Highland Hermit Brought to Book

Our popular book Highland Hermit is now available in paperback form. It sold well in Kindle format but following a number of requests we have now published the title in traditional book form. It is available from Amazon priced at £4.99 plus shipping.

The book can also be ordered from CreateSpace by clicking here.

On the same topic, Ghosts of Barlinnie is also available in paperback form, again priced at £4.99 plus shipping, from Amazon and CreateSpace.

The content of both titles is exactly the same as the Kindle versions although all images are reproduced in black and white.


Outdoor News

Hutchison Hut | Renovation work is under way on the Hutchison Memorial Hut in the Cairngorms. The Mountaineering Council of Scotland reported that the hut will be temporarily closed from August 31, 2012, and is not expected to re-open until September 16, although that date may depend on how the project progresses. For a report and photos on progress to date, visit Neil Reid’s excellent Cairngorm Wanderer blog.

Sandwood Bay | Another phase of repair work to the Sandwood Bay access path has just been completed by contractors working for landowner the John Muir Trust. The latest upgrade concentrated on a 450 metre stretch of trail which runs along the edge of Loch a’ Mhuilin. For a full report and photos visit the John Muir Trust site.


Highland Hermit reviews

Couple of cracking reviews for my book Highland Hermit from Amazon Kindle readers (and I didn’t write either of them!). Makes all the hard work worthwhile.

‘This was recommended to my father who in turn recommended it to me and although I was a little skeptical about the price and would it be worth it, I am pleasantly surprised and enjoying it as a good read. Anyone with a fondness for all things Scottish would enjoy this.’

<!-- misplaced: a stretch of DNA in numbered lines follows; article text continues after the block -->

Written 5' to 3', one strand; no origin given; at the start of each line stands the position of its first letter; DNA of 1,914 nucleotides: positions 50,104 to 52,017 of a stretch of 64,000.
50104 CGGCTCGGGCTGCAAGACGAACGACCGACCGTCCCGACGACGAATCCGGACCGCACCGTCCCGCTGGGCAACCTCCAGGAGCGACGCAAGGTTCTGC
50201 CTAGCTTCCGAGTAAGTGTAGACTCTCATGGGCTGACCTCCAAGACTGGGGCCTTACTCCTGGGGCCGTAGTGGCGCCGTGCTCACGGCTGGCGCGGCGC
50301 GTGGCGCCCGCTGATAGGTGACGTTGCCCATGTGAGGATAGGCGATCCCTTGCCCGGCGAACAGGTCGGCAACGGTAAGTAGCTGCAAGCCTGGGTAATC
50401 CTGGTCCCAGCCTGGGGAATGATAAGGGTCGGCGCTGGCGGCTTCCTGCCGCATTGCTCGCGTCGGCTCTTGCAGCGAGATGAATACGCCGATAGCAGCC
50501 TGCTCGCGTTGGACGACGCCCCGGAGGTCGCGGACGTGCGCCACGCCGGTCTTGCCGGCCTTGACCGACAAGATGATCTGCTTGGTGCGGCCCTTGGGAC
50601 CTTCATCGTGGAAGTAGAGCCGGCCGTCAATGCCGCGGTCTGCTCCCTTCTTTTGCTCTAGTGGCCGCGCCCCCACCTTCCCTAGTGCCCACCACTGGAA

‘I loved this book so much that a few months after I went on a bothy tour in the North-Western part of Scotland. We did 13 in total including Sandy’s beloved Strathailleach. Each one had it’s own character and they were all fantastic, Sandy’s bothy has a very remote feel to it, snug, small, not as polished as the other but that adds to the experience. It’s in a bit of a dip so you don’t see it for quite a while and its quite a way in so your glad when you spot it. Marrying the words of James Carron to the actual place you understand how well the places and the atmosphere are described. You understand the hardships he must have gone through and why he most likely chose Strathailleach to be his home. It must have taken a lot of hard work and research to create a detailed book like this, so thank you James for your time and effort.’
Find out more about Highland Hermit and buy the Kindle version at Amazon.

Surviving Strathchailleach

James McRory Smith was a remarkable character. For over 30 years he lived in a remote bothy in the far north of Scotland. He cut himself off from society and clung to the wild periphery. But was he a truly reclusive individual seeking sanctuary in the great outdoors or simply an opportunistic bothy thief? Read more…